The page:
CSE 200, Computability and Complexity, Winter 2018

This class is an introduction to computational complexity theory. This area aims to understand the various resources needed to solve computational problems. Such resources include the obvious ones, such as time and memory, but also possibly less obvious ones, such as randomization, interaction and non-uniformity. In addition, we will attempt to classify problems as "easy" or "hard", study relations between easy and hard problems, as understand why the "P vs NP" problem is possibly the most important open problem in computer science, mathematics and science at large.

Information:

Class Times: M,W 10:30-11:50, EBU3B (CSE building), room 4140
Instructor: Shachar Lovett, slovett@ucsd.edu, Office hours: TBD
TA: Marco Carmosino, mcarmosi@ucsd.edu, Office hours: TBD

Textbook:

Computational Complexity: A Modern Approach, Sanjeev Arora and Boaz Barak, 1st edition, 2009. Online version (draft)

Topics:

  1. Models of computation: Turing Machines and variants, RAM model, Boolean circuits. Simulating one machine model with another. The Church-Turing thesis and versions for efficient computation (Chapters 1, 3, and 6)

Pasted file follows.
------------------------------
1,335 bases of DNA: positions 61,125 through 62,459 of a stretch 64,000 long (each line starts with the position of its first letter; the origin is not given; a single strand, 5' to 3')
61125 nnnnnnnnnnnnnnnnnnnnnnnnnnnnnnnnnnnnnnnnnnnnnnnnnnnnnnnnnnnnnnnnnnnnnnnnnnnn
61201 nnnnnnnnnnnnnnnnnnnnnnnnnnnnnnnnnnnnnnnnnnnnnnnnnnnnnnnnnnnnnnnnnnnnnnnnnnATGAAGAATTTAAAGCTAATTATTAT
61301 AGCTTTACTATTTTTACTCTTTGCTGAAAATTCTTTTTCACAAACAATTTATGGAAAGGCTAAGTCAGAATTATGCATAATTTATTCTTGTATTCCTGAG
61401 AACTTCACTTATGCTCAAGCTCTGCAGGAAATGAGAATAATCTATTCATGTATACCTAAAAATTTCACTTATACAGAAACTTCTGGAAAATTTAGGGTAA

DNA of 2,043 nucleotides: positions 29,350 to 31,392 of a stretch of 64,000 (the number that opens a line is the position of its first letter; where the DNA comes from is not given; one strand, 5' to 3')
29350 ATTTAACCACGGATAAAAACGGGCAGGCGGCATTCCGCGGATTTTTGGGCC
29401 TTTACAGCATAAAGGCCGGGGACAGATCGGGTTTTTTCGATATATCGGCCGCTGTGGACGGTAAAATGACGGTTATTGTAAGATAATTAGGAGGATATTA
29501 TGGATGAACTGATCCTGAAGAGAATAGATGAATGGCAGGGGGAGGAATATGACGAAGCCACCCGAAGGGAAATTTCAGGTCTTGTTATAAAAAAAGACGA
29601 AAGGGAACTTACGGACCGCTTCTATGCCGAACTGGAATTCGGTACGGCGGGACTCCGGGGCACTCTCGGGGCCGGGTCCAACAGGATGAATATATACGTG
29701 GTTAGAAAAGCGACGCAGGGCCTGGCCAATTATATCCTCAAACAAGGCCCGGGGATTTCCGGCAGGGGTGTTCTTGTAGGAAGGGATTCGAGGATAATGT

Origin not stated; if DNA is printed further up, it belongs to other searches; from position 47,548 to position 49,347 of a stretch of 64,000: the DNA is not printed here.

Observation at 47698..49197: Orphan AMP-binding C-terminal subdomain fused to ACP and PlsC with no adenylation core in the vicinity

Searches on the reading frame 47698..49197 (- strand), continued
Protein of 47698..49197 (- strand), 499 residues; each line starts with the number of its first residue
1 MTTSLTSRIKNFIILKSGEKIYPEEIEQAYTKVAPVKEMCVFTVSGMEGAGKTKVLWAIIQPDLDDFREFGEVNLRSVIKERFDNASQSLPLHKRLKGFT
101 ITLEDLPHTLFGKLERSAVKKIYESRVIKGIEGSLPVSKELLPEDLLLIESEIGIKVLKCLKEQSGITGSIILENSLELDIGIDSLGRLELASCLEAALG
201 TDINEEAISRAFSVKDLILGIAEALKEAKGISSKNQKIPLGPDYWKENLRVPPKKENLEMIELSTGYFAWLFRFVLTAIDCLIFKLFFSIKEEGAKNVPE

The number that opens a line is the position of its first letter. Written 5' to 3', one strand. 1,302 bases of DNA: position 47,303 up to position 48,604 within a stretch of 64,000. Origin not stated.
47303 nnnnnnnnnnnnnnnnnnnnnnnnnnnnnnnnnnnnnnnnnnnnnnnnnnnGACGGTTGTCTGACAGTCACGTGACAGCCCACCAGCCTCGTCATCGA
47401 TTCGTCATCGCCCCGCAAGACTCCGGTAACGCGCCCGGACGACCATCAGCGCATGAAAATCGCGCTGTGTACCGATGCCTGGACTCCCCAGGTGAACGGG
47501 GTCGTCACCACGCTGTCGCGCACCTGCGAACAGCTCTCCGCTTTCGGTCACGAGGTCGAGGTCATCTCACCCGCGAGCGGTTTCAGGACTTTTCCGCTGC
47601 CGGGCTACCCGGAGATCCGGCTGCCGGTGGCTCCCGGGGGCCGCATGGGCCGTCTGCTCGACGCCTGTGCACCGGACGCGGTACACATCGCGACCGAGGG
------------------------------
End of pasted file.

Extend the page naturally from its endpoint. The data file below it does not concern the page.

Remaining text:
2. Universal machines and diagonalization: Undecidability. Recursive enumerability. The Halting Problem. Time and Space Hierarchy Theorems. Reductions. (Chapter 3).
  3. NP-completeness and the P vs NP question. Consequences of P = NP. The polynomial-time hierarchy. (Chapters 2 and 5)
  4. Space Complexity (Chapter 4)
  5. Randomized computing (Chapter 7)
  6. Time permitting: Interactive proofs (Chapter 8), Quantum computation (Chapter 10)

Evaluation:

4 homework sets and a final project, each worth 20%.

Homework:

To appear

Notes:

To appear

Tentative schedule: